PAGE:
ß-Mannans (ß-galactomannans) are non-starch polysaccharide (NSP) fibres found in leguminous feed ingredients including soybean meal. The animals’ innate immune system recognizes ß-mannans as an intruder because they have a similar molecular
pattern to some pathogens.1,2,3,4,5
This triggers an innate immune response which consumes energy and nutrients.6,7,8,9
Even small amounts of ß-mannans trigger the response. The presence of the ß-mannan fibres causes
the diversion of energy away from growth.6-9
(It also reduces nutrient absorption 12,13
and lowers secretion of insulin.10,11
) This response can consume about 3% of total metabolizable energy.14
A health enzyme can be used to combat this. It works by breaking down ß-mannans in soybean meal and other common feedstuffs.12,14
By acting on the ß-mannans in the feed, the innate immune response is minimized. The resulting
breakdown product created does not trigger the Feed-Induced Immune Response (FIIR). Instead, the animal’s body directs energy to growth and performance.6-9
- Song, W., Wang, G., Chen, L. et al. 1995. “A Receptor Kinase-Like Protein Encoded by the Rice Disease Resistance Gene, Xa21.” Science. 270: 1804-1806.
- Beutler, B., Jiang, Z., Georgel, P. et al. 2006. “Genetic Analysis of Host Resistance: Toll-Like Receptor Signaling and Immunity at Large.” Annu. Rev. Immunol. 24: 353-389.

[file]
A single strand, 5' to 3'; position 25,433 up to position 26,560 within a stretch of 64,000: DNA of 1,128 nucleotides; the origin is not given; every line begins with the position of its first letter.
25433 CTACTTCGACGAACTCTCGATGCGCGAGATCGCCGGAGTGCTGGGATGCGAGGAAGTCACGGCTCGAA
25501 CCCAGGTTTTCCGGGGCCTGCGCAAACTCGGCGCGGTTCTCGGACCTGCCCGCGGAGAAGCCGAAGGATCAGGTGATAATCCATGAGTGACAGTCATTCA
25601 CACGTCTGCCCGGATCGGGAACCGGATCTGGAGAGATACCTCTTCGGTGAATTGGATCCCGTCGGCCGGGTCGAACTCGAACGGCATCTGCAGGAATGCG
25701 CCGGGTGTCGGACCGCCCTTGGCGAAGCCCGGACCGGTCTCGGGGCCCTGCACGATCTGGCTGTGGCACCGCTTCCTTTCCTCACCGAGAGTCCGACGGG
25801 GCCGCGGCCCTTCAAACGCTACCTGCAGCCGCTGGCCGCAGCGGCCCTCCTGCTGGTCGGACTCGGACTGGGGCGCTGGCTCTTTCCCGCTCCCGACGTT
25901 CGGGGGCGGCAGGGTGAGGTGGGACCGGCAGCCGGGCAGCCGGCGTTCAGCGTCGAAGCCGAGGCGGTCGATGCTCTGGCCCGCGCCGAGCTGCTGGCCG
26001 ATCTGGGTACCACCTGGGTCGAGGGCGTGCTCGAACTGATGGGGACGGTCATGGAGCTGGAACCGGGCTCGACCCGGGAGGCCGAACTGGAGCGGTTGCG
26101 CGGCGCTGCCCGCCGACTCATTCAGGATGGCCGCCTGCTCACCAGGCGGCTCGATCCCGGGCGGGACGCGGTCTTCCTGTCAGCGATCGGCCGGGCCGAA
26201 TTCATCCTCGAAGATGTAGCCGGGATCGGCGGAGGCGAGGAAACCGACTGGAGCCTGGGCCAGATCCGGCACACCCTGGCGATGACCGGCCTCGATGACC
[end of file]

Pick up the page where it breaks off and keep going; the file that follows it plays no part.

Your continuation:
- Ausubel, F. 2005. “Are innate immune signaling pathways in plants and animals conserved?” Nature Immunol. 6(10): 973-979.
- Didierlaurent, A., Simonet, M. and Sirard, J-C. 2005. “Innate and acquired plasticity of the intestinal immune system.” Cellular and Molecular Life Sciences. 62: 1285- 1287.
- Stahl, P. and Ezekowitz, R. 1998. “The mannose receptor is a pattern recognition receptor involved in host defense.” Curr. Opin. Immunol. 10(1): 50-55.
- Spurlock, M. 1997. “Regulation of metabolism and growth during immune challenge: an overview of cytokine function.” J. Anim. Sci. 75: 1773-1783.
- Gabler, N. and Spurlock, M. 2008. “Integrating the immune system with the regulation of growth and efficiency.” J. Anim. Sci. 86: E64-E74.
- Korver, D. 2006. “Overview of the Immune Dynamics of the Digestive System.” J. Appl. Poultry Res. 15: 123-135.
- Klasing, K. 2007. “Nutrition and the immune system.” Br. Poult. Sci. 48(5): 525-537.
- Leeds, A. and Kang, S. 1980. “The pig as a model for studies on the mode of action of guar gum in normal and diabetic man.” Proc. Nutrition Society 44A.
- Sambrook, I. and Rainbird, A. 1985. “The effect of guar gum and level and source of dietary fat on glucose tolerance in growing pigs.” Brit. J. Nutr. 54(01): 27-35.
- Lee, J., Bailey, C. and Cartwright, A. 2003. “ß-Mannanase Ameliorates Viscosity-Associated Depression of Growth in Broiler Chickens Fed Guar Germ and Hull Fractions.” Poultry Sci. 82: 1925-1931.
- Couch, J., Bakshi, Y., Ferguson, T. et al. 1967. “The effect of processing on the nutritional value of guar meal for broiler chicks.” Brit. Poultry Sci. 8(4): 243-250.
- Daskiran, M., Teeter, R., Fodge, D. and Hsiao, H. 2004. “An Evaluation of Endo-ß-D-mannanase Hemicell™) Effects on Broiler Performance and Energy Use in Diets Varying in ß-mannan Content.” Poultry Sci. 83: 662-668.